After noticing a large amount of garbage left behind by other campers at a Shuswap park, a father and son duo took it upon themselves to clean up the mess.
While fishing at White Lake on Saturday, Oct. 5, 10-year-old Brock Boreham and his father Keith had seen other campers taking photos of and complaining about garbage left behind by others who had camped there. When the Borehams returned home from their trip, Brock was still wondering if the garbage had been taken care of. On Brock’s initiative, the two headed back out to the White Lake Provincial Park campground after school on Monday to clean up the garbage themselves.
Armed with shovels, tarps and gumboots, the pair filled a garbage can and emptied it into the back of a trailer. They repeated this process eight times until the three campsites and restroom area were free of garbage, the latter being in the worst shape.
“Basically it looked like it was their last night of the season and they cleaned out their camper and they left it for somebody to take care of,” Keith said.
Keith posted photos of his son’s hard work to a Shuswap Facebook group which received more than 600 reactions on Facebook and garnered more than 100 comments. Some of the comments ask where the park attendants were in cleaning up the area. Keith asks another question in return: “Even if there were caretakers there, why should they have to clean up after that?”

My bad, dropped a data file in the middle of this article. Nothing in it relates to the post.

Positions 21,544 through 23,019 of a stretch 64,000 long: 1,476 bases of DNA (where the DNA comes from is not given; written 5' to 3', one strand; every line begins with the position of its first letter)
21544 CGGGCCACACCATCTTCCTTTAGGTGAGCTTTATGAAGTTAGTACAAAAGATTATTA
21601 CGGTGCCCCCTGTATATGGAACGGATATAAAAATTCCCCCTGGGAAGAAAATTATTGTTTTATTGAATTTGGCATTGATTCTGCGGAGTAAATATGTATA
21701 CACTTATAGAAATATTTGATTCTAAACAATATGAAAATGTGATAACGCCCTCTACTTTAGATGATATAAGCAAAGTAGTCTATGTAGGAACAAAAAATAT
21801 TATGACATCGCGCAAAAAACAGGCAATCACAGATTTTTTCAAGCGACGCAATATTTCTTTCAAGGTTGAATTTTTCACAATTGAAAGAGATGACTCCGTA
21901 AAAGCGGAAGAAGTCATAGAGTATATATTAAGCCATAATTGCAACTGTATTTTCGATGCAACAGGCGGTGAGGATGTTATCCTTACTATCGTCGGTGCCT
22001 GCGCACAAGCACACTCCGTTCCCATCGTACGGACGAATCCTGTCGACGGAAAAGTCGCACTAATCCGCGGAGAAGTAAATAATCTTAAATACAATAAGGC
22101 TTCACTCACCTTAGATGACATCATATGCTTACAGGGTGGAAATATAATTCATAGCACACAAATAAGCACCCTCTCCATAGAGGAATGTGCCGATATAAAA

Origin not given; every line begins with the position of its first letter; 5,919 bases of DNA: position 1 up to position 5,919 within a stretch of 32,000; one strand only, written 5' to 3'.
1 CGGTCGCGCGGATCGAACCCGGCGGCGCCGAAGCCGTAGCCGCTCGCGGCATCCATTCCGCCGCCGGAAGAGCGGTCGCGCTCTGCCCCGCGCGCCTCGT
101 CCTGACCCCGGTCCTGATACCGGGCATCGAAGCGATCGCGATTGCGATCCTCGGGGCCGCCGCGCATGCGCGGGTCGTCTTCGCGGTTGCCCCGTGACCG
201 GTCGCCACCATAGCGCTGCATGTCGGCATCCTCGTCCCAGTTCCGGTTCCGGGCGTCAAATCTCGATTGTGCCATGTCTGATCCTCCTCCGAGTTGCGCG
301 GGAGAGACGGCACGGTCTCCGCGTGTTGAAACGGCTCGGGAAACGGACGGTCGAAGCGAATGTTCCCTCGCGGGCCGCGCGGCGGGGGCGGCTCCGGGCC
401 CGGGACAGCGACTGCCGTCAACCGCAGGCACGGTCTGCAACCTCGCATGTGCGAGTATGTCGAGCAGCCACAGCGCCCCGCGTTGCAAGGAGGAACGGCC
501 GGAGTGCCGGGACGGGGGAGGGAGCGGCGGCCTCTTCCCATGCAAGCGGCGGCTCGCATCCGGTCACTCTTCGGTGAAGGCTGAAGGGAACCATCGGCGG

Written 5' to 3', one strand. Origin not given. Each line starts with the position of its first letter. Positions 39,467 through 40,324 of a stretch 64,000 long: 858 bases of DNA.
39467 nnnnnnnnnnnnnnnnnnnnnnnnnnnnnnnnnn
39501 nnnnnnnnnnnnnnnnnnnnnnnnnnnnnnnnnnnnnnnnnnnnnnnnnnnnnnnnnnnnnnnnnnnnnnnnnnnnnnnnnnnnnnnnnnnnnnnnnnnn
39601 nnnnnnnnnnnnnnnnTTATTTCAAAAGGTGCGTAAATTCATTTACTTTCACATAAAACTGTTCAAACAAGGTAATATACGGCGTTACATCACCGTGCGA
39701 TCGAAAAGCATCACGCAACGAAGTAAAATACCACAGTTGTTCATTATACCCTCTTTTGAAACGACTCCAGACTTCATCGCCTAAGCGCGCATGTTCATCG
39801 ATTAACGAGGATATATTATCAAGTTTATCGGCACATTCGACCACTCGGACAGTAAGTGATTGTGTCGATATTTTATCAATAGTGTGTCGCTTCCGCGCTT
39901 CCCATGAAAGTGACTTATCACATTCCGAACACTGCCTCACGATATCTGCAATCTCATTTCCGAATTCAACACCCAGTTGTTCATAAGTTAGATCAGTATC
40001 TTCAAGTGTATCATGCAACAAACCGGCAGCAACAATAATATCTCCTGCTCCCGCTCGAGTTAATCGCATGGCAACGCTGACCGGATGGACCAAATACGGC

According to a BC Parks webpage on White Lake, the campground is fully serviced between May 15 and Sept. 7, but after that services like garbage collection may not be continued.
“We camp and fish there a lot throughout the summer,” Keith said. “We do a lot of camping and its pack out what you pack in and you leave it a little better for the next person to enjoy. I’m glad that kind of rubbed off on [Brock].”
Brock has been camping at White Lake since he was three years old, and evidently has a passion for keeping the area clean.
“First of all, why do you do that? There’s like nothing OK about it,” Brock said. “Whoever did this should be sorry and should get punished.”
Brock is acutely aware of how litter affects not only the campsite but the planet as a whole.
“If you put something into an ocean, that takes a long time to break down,” he said. “Greenhouse gasses and exhaust and stuff like that pollutes the world – but garbage does too. It just does it the other way; it goes into the ground.”
The garbage collected at the campsite cost the Borehams $5 to dispose of at the dump, a small price to pay for a clean campsite, said Keith.